Holiday List – Stuff the Stockings with Board Games
Yesterday I talked about games that would work well for that just slightly too competitive person in your life. You still want to get them board games, but which ones, today I’m looking at smaller games. These are the games that are going to be able to be stuffed into a stocking with less than 68% of it sticking out of the top of the stockings. Now, I don’t know how big your stockings are, but I’m assuming that wi-fi is spotty at best for Big Foot, so I’m going with more of a standard size. Also, right now I’m starting with board games but I’ll be moving onto other holiday lists as well.
Fox in the Forest/Fox in the Forest Duet
Two different versions of a trick taking game. But both are two player only only games. In Fox in the Forest, you are trying to take tricks, but scoring is more challenging than just taking all of the tricks. Certain cards have certain powers on them. In Fox in the Forest Duet you are working together, trying to keep the fox moving along the board and picking up tokens, more tokens you get the better you do, but it’s still trick taking. There are paw prints on the cards, or fox symbols I forget which, and that is how much the fox moves, but which direction depends on who wins the trick. Both of these are clever little games and good for 2020 if you have a limited number of players you can play with.
While the previous ones were for casual gamers, I think that this one is one you can pull out with anyone. It’s a simple push your luck game where you are grabbing three dice from a cup, rolling them, keeping brains, seeing if you’ve been shot, and then deciding if you want to draw more dice and roll those. There is a bit more going on than that, but that’s basically it. Once someone hits the point total to win, everyone else get’s one shot to push their luck. It’s like a simpler version of the game Farkle, and it has a theme. I think that the theme and the simplicity of the game is going to draw people in, even though the theme is just goofy fun versus involved in the tactics. It also is really small and needs about no table space, just enough to roll the dice, so it’s good for at a bar, or a picnic.
I’ve done two player, any number of player, and now a solo board game. Onirim is one of the best known solo games. It’s all about playing out cards, matching colors and changing symbols so that you can get doors out and escape the nightmares. It’s really an abstract game, but it’s a lot of fun. Plus, the new printing has all the expansions in the base box, which I need to learn all of them. The game is clever in what it does, because there are very powerful key cards, key cards can be played like any other card to find a door, but if you flip a door from the top of the deck and you have a matching key color, you can just spend the key and immediately get that door, or you can use it to look at the top five cards of your deck, discard one, can’t be a door, and order the rest how you want, or finally you can use it to stop some other affect from a nightmare being drawn. And the nightmares have as many things they can force you to do as the keys. It’s a really interesting puzzle to see if you make the right decisions with those really important cards.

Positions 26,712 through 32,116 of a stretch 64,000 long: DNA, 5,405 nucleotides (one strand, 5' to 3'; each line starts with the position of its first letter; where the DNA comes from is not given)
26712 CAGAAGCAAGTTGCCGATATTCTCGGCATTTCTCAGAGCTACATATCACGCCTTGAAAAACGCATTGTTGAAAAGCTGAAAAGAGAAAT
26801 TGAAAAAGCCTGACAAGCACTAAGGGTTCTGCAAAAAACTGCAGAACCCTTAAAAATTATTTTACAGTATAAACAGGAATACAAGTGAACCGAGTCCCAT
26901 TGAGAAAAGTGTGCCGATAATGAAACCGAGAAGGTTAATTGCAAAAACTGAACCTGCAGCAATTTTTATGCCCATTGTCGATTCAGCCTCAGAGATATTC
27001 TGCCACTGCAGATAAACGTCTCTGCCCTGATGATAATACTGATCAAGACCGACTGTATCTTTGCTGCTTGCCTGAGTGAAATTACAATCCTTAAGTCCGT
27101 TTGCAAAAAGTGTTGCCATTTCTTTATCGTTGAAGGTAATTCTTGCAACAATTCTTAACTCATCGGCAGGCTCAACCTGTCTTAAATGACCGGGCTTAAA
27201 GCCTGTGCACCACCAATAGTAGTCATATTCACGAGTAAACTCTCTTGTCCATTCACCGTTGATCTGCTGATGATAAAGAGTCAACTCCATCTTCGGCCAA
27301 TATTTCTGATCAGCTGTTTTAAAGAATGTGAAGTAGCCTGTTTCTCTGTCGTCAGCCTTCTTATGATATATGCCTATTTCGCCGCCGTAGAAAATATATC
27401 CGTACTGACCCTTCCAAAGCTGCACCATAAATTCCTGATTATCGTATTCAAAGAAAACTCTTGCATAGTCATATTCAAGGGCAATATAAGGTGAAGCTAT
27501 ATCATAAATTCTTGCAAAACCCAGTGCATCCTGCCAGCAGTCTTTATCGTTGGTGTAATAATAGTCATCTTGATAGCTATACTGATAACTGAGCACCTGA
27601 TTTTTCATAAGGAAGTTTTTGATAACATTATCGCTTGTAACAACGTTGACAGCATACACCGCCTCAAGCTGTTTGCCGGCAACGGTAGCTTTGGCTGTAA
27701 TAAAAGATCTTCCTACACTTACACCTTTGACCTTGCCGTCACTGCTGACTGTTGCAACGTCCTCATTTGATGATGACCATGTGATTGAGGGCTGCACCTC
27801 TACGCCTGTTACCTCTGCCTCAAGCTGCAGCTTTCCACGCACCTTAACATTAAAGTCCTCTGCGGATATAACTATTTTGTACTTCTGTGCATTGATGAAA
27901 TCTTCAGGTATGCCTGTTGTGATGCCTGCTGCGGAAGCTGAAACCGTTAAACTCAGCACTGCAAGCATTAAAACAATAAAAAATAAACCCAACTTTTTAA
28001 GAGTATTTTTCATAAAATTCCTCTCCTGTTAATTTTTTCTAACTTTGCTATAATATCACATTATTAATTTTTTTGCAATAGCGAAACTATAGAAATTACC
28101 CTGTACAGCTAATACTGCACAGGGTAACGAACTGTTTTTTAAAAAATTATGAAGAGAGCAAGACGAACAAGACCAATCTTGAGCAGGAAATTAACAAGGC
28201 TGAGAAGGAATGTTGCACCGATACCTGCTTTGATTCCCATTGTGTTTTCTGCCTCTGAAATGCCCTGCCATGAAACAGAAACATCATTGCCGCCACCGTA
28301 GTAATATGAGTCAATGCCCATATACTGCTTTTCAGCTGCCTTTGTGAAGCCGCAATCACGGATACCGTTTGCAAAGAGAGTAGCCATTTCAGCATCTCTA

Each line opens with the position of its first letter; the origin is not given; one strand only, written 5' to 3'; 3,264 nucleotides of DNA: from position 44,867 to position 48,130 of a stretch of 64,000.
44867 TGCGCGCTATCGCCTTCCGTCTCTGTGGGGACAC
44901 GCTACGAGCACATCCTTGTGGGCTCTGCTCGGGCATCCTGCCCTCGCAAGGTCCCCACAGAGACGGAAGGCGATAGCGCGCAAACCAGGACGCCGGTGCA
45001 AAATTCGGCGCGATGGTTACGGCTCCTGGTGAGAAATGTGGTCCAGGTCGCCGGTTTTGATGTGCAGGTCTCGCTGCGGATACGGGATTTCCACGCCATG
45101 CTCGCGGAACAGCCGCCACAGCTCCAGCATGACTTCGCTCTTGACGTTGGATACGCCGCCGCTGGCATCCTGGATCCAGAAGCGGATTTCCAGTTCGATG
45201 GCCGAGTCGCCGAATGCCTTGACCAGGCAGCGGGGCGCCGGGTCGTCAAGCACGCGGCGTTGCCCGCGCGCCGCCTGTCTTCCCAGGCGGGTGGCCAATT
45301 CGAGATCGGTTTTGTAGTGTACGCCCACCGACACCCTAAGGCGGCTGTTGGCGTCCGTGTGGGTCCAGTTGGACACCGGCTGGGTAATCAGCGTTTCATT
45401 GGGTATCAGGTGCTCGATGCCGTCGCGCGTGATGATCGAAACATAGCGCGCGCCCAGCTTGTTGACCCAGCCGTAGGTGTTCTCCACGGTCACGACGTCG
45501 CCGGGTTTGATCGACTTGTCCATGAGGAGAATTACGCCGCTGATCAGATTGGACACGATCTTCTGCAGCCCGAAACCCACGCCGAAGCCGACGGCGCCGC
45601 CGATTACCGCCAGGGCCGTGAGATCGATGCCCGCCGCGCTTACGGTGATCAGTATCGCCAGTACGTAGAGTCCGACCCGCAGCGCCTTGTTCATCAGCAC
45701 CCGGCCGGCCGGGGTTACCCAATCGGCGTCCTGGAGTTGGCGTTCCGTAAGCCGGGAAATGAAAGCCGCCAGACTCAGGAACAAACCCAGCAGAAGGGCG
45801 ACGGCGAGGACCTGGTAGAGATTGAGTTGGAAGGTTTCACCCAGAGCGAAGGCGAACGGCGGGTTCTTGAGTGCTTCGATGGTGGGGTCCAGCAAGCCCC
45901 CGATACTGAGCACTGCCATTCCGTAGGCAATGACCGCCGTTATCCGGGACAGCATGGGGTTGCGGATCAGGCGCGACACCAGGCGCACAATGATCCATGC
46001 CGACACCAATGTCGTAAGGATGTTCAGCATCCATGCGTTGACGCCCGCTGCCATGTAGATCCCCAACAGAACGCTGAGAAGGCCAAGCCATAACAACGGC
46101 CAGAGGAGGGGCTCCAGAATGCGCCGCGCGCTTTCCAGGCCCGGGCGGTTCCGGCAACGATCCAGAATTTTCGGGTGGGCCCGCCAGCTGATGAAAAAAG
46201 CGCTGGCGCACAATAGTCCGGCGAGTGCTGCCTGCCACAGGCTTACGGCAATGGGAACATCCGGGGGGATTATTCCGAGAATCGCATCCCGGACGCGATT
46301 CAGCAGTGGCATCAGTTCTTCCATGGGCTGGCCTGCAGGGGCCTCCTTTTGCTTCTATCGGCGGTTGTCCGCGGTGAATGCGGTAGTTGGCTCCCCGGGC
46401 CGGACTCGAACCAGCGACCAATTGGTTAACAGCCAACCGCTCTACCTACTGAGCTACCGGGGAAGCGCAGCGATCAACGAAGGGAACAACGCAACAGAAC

Maybe you like the idea of a cooperative game, Hanabi is a very small box cooperative game where you are trying to put on the best firework short. You want to display all five colors of fireworks from 1 to 5, playing down their cards in order. However, you can’t see all the cards, in fact, you can’t see your cards, but you can see everyone else’s cards. On your turn, you can do one of three things. You can spend a clue token to give another player a clue as to what they have in their hand. The clues would be something like “This and this card are blue” or “That’s a two and that’s a two”. You have to give the person all of the information for a given color or number. You can also play down a card to one of the rows of fireworks, but if you get it wrong, the fuse gets shorter. Or you can discard a card to get another clue token to use. The game is somewhat lucky as you try and give specific enough clues to be helpful, but are stuck some on the draw. But the more you play, the more you know how to give good clues that mean something, even if it might not be as obviously straight forward.
Ganz Schon Clever
There are so many roll and write or flip and write games that I could say. Silver & Gold, Railroad Ink, Patchwork Doodle, Floor Plan, Second Chance, Cross Cross, Cat Cafe, and Cartographers are all ones that would pretty easily fit into a stocking. But I’m picking Ganz Schon Clever because that’s the one that I’ve been playing a lot of recently. It’s an interesting little puzzle of a roll and write, where you have five different areas where you are placing die values. Each of them scores in their own different way, and each of them has their own way you want to place the dice. It’s an interesting challenge and it’s based so much off of combos and how you can fill in a spot in one row to then be able to fill in a spot in another. It’s very satisfying that way.
Now, there are a lot more small games out there that’d work well, obviously I tossed out a bunch of roll and writes. But if none of those work for you, you can also find games like Stipulations, Parade, The Lost Expedition, Not Alone, Love Letter, Hanamikoji, Marrying Mr Darcy, Point Salad, Gloom, Arboretum, and so many more. There are a lot of good small games out there that are a lot more than just just a take that sort of game, or the classics like Uno, Skip-bo, and Pit.
What small game would you like to find in your stocking at the holidays?